The Russell 3000 Index closed at a new 52-week high on Monday of 743.49, the company announced Tuesday. This is the highest value for the Russell 3000, a broad-market, U.S. Index, since Sept. 3, 2008.
The Index, which represents approximately 98% of the investable U.S. equity market, according to the company, has seen a "modest rise since its 5-year low on March 6, 2009, when the Index hit 393.85." As of Dec. 20, the Index has posted a year-to-date return of 15.92%.
One of the reasons for the recovery, according to Steve Wood (left), chief market strategist for Russell, could be regulation.
"The Federal Reserve and European central banks have done a good job restoring capital markets," he said. The Federal Reserve believes in "ABD," or "anything but deflation," according to Wood, and wants the world to believe – and behave – as if we're in an inflationary environment, rather than deflationary.
Also adding to the recovery is investors' access to higher quality information.
"Investors have stable data and stable forecasts," he said, adding that investors have a more normalized forecast environment than they've been able to rely on in the past.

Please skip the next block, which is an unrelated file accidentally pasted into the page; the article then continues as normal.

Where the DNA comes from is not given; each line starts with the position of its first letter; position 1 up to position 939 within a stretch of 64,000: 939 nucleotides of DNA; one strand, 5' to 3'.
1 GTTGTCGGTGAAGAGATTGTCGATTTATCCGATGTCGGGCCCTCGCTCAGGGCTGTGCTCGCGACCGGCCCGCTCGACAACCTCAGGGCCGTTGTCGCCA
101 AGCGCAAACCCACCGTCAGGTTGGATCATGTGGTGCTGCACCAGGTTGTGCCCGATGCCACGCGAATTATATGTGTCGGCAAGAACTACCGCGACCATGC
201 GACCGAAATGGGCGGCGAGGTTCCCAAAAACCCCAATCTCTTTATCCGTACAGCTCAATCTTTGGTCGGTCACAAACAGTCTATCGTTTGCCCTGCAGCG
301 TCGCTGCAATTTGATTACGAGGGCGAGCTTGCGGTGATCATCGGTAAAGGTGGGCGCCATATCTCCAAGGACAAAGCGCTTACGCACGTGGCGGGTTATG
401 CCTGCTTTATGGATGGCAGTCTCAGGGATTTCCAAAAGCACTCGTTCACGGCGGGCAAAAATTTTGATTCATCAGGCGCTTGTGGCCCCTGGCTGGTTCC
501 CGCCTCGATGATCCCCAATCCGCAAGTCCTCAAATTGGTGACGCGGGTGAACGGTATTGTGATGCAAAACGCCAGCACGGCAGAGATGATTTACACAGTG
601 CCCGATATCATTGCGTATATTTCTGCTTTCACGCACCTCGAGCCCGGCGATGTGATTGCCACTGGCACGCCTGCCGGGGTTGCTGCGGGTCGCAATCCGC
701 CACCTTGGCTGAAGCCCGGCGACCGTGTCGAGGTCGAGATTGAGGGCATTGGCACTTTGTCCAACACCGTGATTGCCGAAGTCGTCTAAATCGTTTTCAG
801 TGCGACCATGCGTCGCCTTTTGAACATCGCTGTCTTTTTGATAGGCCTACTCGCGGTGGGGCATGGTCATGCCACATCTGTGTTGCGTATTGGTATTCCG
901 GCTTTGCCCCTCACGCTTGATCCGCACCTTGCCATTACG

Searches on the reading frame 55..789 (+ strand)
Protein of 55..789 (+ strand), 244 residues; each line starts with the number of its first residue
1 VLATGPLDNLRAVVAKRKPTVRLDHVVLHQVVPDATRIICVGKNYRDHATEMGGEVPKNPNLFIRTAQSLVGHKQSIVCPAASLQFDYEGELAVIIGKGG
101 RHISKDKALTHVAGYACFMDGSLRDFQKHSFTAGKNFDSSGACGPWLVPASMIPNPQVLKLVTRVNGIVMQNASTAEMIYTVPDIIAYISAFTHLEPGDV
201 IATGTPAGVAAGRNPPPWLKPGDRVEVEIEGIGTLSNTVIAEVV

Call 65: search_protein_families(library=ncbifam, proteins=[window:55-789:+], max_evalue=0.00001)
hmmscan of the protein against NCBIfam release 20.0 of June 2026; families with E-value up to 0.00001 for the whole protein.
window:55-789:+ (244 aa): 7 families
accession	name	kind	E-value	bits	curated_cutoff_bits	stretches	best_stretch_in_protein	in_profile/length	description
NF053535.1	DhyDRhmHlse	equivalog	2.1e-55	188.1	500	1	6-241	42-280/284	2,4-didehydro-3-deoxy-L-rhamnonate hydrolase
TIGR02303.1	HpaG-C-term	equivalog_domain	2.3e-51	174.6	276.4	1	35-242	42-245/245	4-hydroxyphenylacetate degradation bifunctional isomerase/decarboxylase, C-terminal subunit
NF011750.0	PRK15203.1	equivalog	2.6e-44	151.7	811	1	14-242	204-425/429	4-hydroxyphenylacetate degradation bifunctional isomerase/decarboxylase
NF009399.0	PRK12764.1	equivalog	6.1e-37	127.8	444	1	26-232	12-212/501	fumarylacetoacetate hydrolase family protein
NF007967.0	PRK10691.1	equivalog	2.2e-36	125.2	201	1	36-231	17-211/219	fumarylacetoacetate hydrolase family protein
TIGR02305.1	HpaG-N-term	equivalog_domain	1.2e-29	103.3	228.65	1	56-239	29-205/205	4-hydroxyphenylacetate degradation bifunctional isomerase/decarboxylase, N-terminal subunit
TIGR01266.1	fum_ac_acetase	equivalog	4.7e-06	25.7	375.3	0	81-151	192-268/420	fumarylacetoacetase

Wood refered to an old adage that says "only new information moves the market." The lingering conditions of unemployment and a poor housing market are drags on the market, but there's a "measurable upward trend in data that we've seen for well over two quarters," Wood said. "New information appears to be positive."
While 2011 may be a new year, Wood said, advisors shouldn't expect a "new narrative." Those lingering conditions, like unemployment and a bad housing market, haven't finished playing out. "We're not talking quarters, we're talking years," Wood warned.
Still, corporate America is doing "very well," he said, and "capital markets are flowing." Even potential problems in global markets are tempered by stabilizing conditions in Germany, for example. Wood called China a "wild card," noting that the tightening regime implemented in 2010 could play out in 2011, allowing China to contribute more to the recovery.
The U.S. economy could hold some pleasant surprises, yet. While we may not see the 4% to 6% improvement we want, 3.5% is still better than zero, Wood pointed out.